The Heritage Skills website is about showcasing the trades and skills of a bygone era, either through the written word, through images or via video. Craftsmen and women all over the world are creating beautiful and functional items that, for the most part, go unnoticed by the majority of the population. While some believe that many trades and handicrafts are quickly disappearing, it's probably more correct to say that the skills are still there but that they are hidden and harder to find given the hustle and bustle of everyday life.

For instance, there is a vast collection of videos up on YouTube, but most of them have no formal linking structure to speak of. No thread. No cohesion. They are just up there on the internet for everyone to see -- that is if they can find them in the first place! Here at Heritage Skills we hope to bring together a vast collection of videos on such trades as coopering, wheelwrighting, blacksmithing, woodturning, bowmaking, lutherie and many many others. It's quite a large undertaking of course, and we're always open to general public submissions, but it's something that we feel is necessary to do to help preserve the skills, trades and handicrafts of the past.

The Wheelwright's Shop

The header image for Heritage Skills comes from a painting by Edwin T. Billings, albeit a little compressed to fit a bit better. The scene is from his father's wheelwright workshop in Deerfield, Massachusetts from around 1860. Billings was not a well-known artist of the time, and it is quite possible that he earned his living primarily as a portrait painter. We have included an image of the entire painting below for visitors to see.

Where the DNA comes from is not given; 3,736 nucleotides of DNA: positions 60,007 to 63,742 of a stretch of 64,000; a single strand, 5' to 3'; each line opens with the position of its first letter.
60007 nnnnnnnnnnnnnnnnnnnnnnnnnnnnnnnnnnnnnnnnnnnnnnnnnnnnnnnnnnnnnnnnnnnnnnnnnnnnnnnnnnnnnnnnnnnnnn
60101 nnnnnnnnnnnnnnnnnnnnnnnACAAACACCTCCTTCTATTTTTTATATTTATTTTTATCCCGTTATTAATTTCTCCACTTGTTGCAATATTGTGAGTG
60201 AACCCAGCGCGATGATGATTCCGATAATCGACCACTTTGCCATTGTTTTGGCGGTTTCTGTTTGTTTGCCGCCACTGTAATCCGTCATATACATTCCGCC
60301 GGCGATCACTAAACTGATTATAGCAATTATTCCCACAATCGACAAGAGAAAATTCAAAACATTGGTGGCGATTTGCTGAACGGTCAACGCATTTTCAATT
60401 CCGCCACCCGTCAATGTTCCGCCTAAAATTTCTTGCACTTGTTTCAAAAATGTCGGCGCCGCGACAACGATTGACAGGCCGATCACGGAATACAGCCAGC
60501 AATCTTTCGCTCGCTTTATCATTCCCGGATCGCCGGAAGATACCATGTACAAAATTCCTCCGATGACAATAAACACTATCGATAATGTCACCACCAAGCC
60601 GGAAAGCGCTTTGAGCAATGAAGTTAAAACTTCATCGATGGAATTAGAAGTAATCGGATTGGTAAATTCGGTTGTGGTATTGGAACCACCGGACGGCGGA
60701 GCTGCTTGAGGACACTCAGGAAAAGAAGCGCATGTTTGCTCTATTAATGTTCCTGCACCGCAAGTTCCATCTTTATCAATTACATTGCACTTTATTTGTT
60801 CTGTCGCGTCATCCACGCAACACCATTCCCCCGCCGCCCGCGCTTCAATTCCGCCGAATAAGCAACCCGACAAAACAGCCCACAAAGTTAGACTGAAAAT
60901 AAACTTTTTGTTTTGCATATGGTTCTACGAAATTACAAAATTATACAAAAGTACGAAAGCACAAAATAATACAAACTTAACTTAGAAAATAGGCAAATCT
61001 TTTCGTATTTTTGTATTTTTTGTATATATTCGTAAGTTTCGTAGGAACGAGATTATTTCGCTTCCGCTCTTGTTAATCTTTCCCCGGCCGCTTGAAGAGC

In the painting there are three craftsmen, and it is quite possible that the older man standing by the workbench measuring the squareness of the felloe may have been Edwin's own father. An almost completed wheel sits to the side of him waiting for it's remaining three felloes to be fitted (two spokes for each felloe). The man to the far right is planing what appears to be a panel of some sort, and it's likely that the shop doubled as a general repair workshop for coaches, carts and buggies.

Tools and half-completed items line the workshop -- a side-axe on the tree stump, drawknives and spokeshaves on the workbench, chisels and bit braces hanging up in front of the window, saws and felloe patterns hanging on the walls. On the high shelves to the back we see wheel hubs, various boxes and even a wall clock. Each work bench has its own, specialized, wheelwrights leg vyce. A combustion stove, along with glue pots heating, is off to the right, and in the center of the workshop there is the trying platform in which the wheel sits, awaiting completion. Once square, the felloe would have two holes bored along the inside arc to accept the tenons from the spokes. After all the felloes have been fitted to the wheel an iron tyre would be made fractionally under the diameter of the wheel, heated up on a fire and then hammered onto the outside surface of the wheel to lock in all the components. Being made of iron the tyre would also be longer wearing.

Curiously the man sitting in the middle of the other two gentlemen seems to be reading or is otherwise preoccupied. Could this be a rendition of the artist himself, having a private joke at the expense of the others? We may never know the answer to that, but it does not detract in any way from the overall beauty of the painting.

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